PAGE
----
The Hope We Have to Share

Always be ready to make your defense to anyone who demands from you an accounting for the hope that is in you; yet do it with gentleness and reverence…  (1 Peter 3: 15-16)

Has anyone ever “demanded” that you make your “defense” for the hope that’s in you?  Ever had anyone ask, “Given all you’ve been through, how can you keep going?”  Or, “Where do you get your peace?” Or, “Why are you always so joyful?”

Some of our best evangelism opportunities come when people have “holy-envy.”  Here’s our challenge: How can we conduct our lives so that others want what we have?

After Peter says we must always be ready to share our hope, he tells us to do so with “gentleness and reverence.”  That’s good counsel.  Our Christian witness could be more persuasive if we talked with people and not at them, listened to them, instead of demanding that they listen to us.

How did Christians move from Peter’s admonition to share our faith with “gentleness and reverence” to threatening people to accept Jesus?  I recently saw this sign: “You think it’s hot now, just wait until you die without Jesus.”  Nothing gentle or reverent about that message.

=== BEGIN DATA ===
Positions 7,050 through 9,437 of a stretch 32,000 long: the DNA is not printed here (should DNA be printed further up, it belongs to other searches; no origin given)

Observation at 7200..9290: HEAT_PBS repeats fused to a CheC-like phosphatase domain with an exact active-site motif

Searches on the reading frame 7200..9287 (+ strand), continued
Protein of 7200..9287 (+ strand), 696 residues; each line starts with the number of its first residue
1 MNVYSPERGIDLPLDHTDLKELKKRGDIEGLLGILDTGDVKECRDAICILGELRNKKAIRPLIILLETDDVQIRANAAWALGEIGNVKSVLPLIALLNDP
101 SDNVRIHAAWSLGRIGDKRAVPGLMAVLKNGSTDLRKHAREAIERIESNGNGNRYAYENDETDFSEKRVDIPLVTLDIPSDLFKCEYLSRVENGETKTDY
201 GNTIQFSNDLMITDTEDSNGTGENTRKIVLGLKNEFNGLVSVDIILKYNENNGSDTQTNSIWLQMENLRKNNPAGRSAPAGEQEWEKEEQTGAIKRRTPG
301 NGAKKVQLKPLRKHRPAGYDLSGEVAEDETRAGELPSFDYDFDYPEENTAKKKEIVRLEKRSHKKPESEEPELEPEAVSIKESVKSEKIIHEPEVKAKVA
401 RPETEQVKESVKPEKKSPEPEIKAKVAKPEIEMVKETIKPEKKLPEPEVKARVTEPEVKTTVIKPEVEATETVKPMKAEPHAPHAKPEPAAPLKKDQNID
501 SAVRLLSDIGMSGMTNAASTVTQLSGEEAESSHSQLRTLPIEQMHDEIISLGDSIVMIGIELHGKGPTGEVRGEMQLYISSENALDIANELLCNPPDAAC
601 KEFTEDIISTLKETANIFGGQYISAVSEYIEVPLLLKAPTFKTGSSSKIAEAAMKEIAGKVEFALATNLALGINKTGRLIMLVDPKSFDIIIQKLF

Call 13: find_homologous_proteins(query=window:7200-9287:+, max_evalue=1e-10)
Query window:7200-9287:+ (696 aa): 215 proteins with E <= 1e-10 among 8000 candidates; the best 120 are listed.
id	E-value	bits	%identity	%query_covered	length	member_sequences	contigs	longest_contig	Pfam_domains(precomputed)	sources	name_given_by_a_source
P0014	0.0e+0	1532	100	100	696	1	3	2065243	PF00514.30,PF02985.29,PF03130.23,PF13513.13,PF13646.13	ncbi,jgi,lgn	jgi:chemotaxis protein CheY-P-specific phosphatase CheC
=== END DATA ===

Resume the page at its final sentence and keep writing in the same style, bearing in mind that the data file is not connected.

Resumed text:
Although Jesus never gives His permission to threaten people into believing, He also never gives His permission to stop sharing our hope.  Just because evangelism can sometimes be done so badly, doesn’t give us the excuse to avoid sharing our faith and hope.

What’s the hope we have to share?  Jesus is our hope. With His grace we are forgiven. With His presence we are never alone. With His guidance we can navigate. With His power we have all we need. With His love our hearts can be full.

Peter encourages us to “always” be ready to share the hope that’s within us because we never know when or how Jesus might be able to work through us to save a life, a heart, and a soul.  Jesus came to bring hope because without it our lives dim, our courage wavers, and our dreams evaporate.

Reflection Questions:

  1.  Have you ever had “holy-envy” of someone else? If so, what did you see or feel in them that you wanted or desired?
  1.  Has anyone ever had “holy-envy” of you? Anyone ever asked where you get your peace or your joy?  If not, what do you think could be missing in your faith or discipleship?
  1.  If someone were to demand from you an accounting for the hope that’s within you, what would you say? Do you have a hope upon which you build and lead your life?  If so, what is it?

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